Contrast that with Luciano Acosta’s two goals against Atlanta in September. Combined, on those two goals, Acosta took 14 touches on those two goals, or two-thirds of the touches that Zardes took all year on his goals.

It should be important to note that only two of Zardes’ goals came on the road in 2018. The first was the one shown about against Toronto, the second was the four touch goal against the Five Stripes. Despite far and away leading his team in goals, Zardes actually came second in goals scored on the road.

May 12 vs Chicago Fire

Another example of the runs that Gyasi makes that ends in a goal. First, this is an excellent play by Niko Hansen to create the goal. The Fire’s defending along the sideline is suspect, but Hansen exploits that to get the assist here.

Notice when Gyasi breaks towards goal, he stays behind center back Johan Kappelhof. It looks like Zardes is going to try to make a back post run, which keeps him out of the sight of Kappelhof. Kappelhof turns back a couple of times to check on Zardes, but his main focus is on the ball. Then in the box, Zardes runs towards the near post, which Kappelhof sees, and tries to cover.

Because Hansen is creating a threat in the box, Kappelhof decides to get in front of the winger, as Zardes hits the brakes. That decision from Zardes, taking a step back towards the middle of the box, is what helps this play end in a goal. There’s not much room for Hansen with two defenders and the keeper around him, but because Zardes’ positioning makes the pass and finish much easier. A less aware striker might make a run that takes him too far away from the ball, or even aides the opposition in defending both players.

October 28 vs Minnesota United

This goal is a perfect example of what happens when a defender switches off in the box. If you are not engaged for even a moment, Zardes is capable of making you pay. Firstly, Wyatt Omsberg makes an error by dropping further back than every other defender in the box, which allows Hansen to stay onside for Harrison Afful’s pass.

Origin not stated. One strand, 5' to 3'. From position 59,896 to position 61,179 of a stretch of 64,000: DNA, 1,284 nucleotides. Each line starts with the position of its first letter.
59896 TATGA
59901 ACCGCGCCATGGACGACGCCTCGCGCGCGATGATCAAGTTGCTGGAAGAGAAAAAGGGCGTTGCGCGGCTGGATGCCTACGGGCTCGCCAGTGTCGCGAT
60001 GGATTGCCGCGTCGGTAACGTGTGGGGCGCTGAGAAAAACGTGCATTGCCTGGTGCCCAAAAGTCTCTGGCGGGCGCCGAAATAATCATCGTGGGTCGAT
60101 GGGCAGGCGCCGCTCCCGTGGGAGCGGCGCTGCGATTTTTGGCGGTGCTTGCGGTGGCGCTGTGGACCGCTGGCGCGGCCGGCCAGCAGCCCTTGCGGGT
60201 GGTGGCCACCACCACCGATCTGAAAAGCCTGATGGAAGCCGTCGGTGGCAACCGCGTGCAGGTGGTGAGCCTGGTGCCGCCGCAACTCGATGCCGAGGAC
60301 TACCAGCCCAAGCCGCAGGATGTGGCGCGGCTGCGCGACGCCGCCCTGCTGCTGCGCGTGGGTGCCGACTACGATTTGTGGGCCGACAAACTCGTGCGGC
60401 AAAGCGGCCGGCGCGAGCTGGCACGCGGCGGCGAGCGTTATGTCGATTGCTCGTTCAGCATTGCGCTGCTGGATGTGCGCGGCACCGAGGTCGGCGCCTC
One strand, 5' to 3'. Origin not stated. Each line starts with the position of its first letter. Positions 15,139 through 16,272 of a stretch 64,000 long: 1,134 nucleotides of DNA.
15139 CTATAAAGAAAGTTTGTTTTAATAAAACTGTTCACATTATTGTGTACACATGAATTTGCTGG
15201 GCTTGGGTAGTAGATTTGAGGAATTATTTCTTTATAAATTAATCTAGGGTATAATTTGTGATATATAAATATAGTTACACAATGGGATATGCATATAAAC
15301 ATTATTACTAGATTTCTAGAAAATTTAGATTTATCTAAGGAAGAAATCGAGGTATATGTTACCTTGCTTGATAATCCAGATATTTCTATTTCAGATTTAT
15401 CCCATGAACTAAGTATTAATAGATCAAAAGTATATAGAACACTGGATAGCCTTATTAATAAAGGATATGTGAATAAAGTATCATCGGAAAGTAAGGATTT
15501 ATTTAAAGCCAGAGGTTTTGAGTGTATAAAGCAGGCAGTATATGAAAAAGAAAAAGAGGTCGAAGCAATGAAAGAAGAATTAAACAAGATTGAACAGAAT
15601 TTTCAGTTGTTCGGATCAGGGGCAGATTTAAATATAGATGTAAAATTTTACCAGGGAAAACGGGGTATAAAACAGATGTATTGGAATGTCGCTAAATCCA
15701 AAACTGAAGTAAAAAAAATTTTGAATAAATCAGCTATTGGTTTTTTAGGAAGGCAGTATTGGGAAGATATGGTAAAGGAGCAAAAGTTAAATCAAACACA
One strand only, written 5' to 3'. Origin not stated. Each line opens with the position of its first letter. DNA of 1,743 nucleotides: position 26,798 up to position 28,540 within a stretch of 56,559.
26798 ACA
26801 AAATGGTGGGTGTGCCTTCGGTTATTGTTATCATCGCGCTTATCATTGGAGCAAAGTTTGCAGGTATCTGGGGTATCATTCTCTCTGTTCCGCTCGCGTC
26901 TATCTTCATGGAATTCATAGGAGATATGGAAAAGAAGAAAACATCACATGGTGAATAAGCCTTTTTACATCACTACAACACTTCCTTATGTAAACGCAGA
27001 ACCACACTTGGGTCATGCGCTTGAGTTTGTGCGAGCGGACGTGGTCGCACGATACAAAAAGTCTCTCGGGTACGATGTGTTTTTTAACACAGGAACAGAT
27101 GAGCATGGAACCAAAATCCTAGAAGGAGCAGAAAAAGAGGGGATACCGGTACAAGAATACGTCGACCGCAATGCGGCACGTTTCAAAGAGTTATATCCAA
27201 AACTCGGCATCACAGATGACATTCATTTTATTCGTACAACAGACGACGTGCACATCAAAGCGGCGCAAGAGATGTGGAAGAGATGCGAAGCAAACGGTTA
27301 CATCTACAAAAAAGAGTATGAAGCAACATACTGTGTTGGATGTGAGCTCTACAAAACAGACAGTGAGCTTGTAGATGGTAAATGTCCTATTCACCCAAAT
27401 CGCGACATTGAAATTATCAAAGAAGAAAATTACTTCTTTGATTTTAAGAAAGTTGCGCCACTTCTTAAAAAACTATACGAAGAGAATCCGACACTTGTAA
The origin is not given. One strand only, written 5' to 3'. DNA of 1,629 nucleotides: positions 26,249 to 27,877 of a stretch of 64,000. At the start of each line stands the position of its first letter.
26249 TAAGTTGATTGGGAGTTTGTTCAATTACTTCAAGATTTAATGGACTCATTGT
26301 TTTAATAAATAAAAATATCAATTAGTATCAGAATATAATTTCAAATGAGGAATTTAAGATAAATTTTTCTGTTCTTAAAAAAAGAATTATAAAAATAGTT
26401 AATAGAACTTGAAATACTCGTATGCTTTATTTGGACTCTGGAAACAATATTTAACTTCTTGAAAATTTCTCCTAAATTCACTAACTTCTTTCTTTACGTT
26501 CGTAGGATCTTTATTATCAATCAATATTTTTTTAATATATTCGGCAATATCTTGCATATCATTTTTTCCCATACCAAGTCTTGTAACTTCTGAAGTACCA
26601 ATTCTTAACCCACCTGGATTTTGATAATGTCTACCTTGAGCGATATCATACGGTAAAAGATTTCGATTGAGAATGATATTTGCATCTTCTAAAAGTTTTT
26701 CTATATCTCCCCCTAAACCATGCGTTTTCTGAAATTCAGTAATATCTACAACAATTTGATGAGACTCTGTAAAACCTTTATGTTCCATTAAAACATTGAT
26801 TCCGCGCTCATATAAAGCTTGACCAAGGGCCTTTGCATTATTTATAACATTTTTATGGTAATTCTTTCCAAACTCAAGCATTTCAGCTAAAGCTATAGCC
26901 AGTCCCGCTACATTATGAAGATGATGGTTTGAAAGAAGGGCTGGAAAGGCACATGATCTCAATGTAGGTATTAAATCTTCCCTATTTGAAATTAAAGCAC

At this point, the Crew have got the ball into one of the more dangerous areas, near the end line. Once you have the ball that deep in the box, a cut back in front of goal will always end in a chance, provided there’s an attacking player making a run in front of goal.

Zardes in this case, takes advantage of Omsberg’s lack of commitment, while cutting in front of Michael Boxall to get in front of goal. Omsberg, who might be put off by the presence of Patrick Mullins, doesn’t go out to defend the cross. Omsberg also doesn’t find someone from the Crew to mark, he’s just stuck in no man’s land. That’s where Zardes takes advantage, darting towards the goal, and bundling home a shot for a hat trick, the first one in his professional career.

That goal for Columbus was the difference between playing against New York City FC for the knockout round, and traveling to Audi Field.

United will still have to stay wary of Columbus in other ways. Federico Higuain , Justin Meram, Hansen, and Santos are all capable of providing a game deciding moment. There’s also a chance that Mullins, formerly of the Black-and-Red, will come on in the second half, especially if the Crew are down a goal.

But United’s chances of moving on to face the New York Red Bulls will improve greatly if they can keep tabs on Zardes at all times, and hound him every time he gets into the box.